Israel’s overwhelming strength and its occupation of the West Bank and Gaza deprived Israel of its favored “underdog” status.

Recently I attended the 9th World Summit on Counter- Terrorism at the International Institute for Counter-Terrorism (ICT). The Institute is located on the IDC College campus in Herzliya. According to ICT, its international conference has become one of the most influential annual events in the field of counter-terrorism and has achieved international recognition for its exchange of views on best practices among global counter-terror experts, security professionals and leading academic scholars.

“Manipulation of Western Mainstream News Media in Asymmetrical Warfare,” a fancy description for terrorist groups’ propaganda efforts, was the subject of the workshop, one of many presented during the conference. Among the five speakers were a US naval officer, a college professor from Boston, researchers from two NGOs (non-profit organizations), and the chief editor of an Italian TV station.

Lt. Commander Stuart Green, who was quick to announce that he was speaking as a private citizen and not as a U.S. Navy representative, put the subject matter into historical context by describing how the Soviets took active measures to manipulate the conceptions of their target societies (the enemies) during the Cold War period. Their object was to set up a model which softened the enemy’s resistance to communism by persuading significant groups to consider communism as a viable alternative to democracy.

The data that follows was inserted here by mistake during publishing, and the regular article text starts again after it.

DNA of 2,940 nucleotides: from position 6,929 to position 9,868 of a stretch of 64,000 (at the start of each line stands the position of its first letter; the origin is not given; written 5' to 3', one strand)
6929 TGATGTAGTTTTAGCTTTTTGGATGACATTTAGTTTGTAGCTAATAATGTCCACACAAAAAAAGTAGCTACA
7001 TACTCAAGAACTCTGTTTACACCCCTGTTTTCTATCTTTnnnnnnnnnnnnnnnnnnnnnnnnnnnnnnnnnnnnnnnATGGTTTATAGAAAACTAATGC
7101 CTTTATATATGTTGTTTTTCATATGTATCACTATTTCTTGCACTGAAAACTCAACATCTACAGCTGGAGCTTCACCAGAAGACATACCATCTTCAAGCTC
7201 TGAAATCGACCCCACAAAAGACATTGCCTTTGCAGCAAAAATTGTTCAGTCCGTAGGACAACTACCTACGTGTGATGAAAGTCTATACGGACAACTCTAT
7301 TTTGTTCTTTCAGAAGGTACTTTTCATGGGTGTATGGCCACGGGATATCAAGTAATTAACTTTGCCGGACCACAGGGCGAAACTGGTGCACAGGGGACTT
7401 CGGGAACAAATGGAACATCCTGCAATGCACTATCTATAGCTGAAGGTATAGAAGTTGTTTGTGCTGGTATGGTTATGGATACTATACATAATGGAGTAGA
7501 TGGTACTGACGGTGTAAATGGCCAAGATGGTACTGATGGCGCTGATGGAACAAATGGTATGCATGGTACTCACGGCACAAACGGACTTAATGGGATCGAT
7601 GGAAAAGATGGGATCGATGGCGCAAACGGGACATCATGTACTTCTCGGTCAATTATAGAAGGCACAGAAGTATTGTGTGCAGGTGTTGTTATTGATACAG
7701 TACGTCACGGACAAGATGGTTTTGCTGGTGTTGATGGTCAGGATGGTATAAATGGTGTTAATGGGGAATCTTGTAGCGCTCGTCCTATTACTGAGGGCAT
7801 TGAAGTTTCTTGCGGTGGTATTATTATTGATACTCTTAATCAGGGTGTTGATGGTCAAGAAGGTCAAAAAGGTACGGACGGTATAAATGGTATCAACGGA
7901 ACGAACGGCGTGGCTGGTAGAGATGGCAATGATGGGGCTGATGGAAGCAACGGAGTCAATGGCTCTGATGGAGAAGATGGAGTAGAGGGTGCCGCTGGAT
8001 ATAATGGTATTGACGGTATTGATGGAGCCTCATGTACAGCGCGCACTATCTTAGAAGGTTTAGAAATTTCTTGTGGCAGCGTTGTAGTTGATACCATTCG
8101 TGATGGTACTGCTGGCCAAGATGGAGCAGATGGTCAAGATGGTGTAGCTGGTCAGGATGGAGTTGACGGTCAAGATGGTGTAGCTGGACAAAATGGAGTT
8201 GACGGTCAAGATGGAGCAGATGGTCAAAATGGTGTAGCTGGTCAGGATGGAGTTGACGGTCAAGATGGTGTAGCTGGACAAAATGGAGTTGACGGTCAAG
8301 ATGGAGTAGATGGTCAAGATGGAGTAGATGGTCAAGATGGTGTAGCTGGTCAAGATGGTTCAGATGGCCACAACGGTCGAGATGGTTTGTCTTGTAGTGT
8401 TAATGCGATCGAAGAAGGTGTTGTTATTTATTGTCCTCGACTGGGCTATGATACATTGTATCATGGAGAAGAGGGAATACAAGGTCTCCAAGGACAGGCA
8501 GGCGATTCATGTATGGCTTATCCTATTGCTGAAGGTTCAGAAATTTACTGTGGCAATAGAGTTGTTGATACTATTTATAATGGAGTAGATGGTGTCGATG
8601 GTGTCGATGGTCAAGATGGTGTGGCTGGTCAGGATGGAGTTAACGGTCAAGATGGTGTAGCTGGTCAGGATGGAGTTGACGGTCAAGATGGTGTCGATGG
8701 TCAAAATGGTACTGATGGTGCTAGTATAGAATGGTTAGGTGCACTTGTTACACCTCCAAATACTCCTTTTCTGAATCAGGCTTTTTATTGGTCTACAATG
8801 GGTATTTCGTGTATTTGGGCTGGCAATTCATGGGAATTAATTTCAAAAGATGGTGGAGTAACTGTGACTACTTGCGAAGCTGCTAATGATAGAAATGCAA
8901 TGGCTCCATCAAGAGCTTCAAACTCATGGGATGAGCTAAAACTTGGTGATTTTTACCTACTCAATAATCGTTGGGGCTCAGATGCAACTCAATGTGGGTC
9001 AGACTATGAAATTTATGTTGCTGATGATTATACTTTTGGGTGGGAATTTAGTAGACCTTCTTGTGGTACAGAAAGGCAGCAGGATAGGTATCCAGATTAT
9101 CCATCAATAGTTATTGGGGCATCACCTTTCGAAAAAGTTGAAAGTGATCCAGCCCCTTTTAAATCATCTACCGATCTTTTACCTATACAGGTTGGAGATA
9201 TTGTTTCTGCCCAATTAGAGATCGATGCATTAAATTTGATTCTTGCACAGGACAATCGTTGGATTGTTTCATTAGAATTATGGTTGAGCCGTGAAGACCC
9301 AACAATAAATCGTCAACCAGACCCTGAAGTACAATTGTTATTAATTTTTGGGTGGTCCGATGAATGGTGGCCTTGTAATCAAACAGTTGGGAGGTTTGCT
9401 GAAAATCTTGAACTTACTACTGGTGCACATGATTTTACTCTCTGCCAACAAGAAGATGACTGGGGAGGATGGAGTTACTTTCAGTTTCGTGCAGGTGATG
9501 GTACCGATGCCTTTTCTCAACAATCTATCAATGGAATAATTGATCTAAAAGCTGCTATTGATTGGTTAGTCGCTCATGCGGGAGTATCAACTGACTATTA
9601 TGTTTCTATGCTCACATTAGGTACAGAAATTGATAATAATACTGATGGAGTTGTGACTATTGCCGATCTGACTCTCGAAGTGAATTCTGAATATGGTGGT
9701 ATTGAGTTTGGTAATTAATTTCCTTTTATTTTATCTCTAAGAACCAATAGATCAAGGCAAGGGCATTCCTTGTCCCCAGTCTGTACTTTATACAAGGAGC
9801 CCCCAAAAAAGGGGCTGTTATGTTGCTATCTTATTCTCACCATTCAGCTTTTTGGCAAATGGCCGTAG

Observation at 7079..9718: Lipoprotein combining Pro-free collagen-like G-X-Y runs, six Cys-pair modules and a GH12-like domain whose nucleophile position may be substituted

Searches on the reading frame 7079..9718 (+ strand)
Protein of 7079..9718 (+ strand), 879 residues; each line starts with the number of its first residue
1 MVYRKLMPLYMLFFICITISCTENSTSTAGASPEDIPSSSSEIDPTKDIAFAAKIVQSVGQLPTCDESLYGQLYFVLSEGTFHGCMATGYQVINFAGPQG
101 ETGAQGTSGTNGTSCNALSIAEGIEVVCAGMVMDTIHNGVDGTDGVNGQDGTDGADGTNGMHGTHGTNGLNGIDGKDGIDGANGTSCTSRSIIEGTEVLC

Green pointed out that in modern warfare, the terrorists take control of the intellectual “high ground,” increasing their propaganda as the conflict continues and obscuring the truth. By example, before 1967 Israel enjoyed the favorable status of underdog, but in the ensuing decades after 1967, particularly after the 1982 war, Israel’s overwhelming strength and its occupation of the West Bank and Gaza deprived Israel of its favored “underdog” status. Over time, and with the growing intensity of propaganda, the empirical truth that the Arabs absolutely opposed a Jewish state regardless of its size was replaced by an “acceptable discourse,” the Palestinian narrative. This Muslim-inspired “truth” has become so engrained that the actual cause of Israeli-Palestinian strife has been obscured and almost forgotten.

Green used another example from the Israeli-Palestinian conflict, whereby the cause of Palestinian terrorism is attributed to checkpoints and settlements, not the longstanding Palestinian refusal to accept Israel’s existence. He described the media as a “force multiplier,” promoting the message of the underdog/terrorists and geometrically increasing its effect. The media is overwhelmingly democratic, meaning it is anti-army, prounderdog, and universalistic – assigning moral equivalence to democracies and dictatorships. Answering the question about what to do to combat the media manipulation, Green said it’s imperative that the public understand the fact that we’re at war with radical Islamists.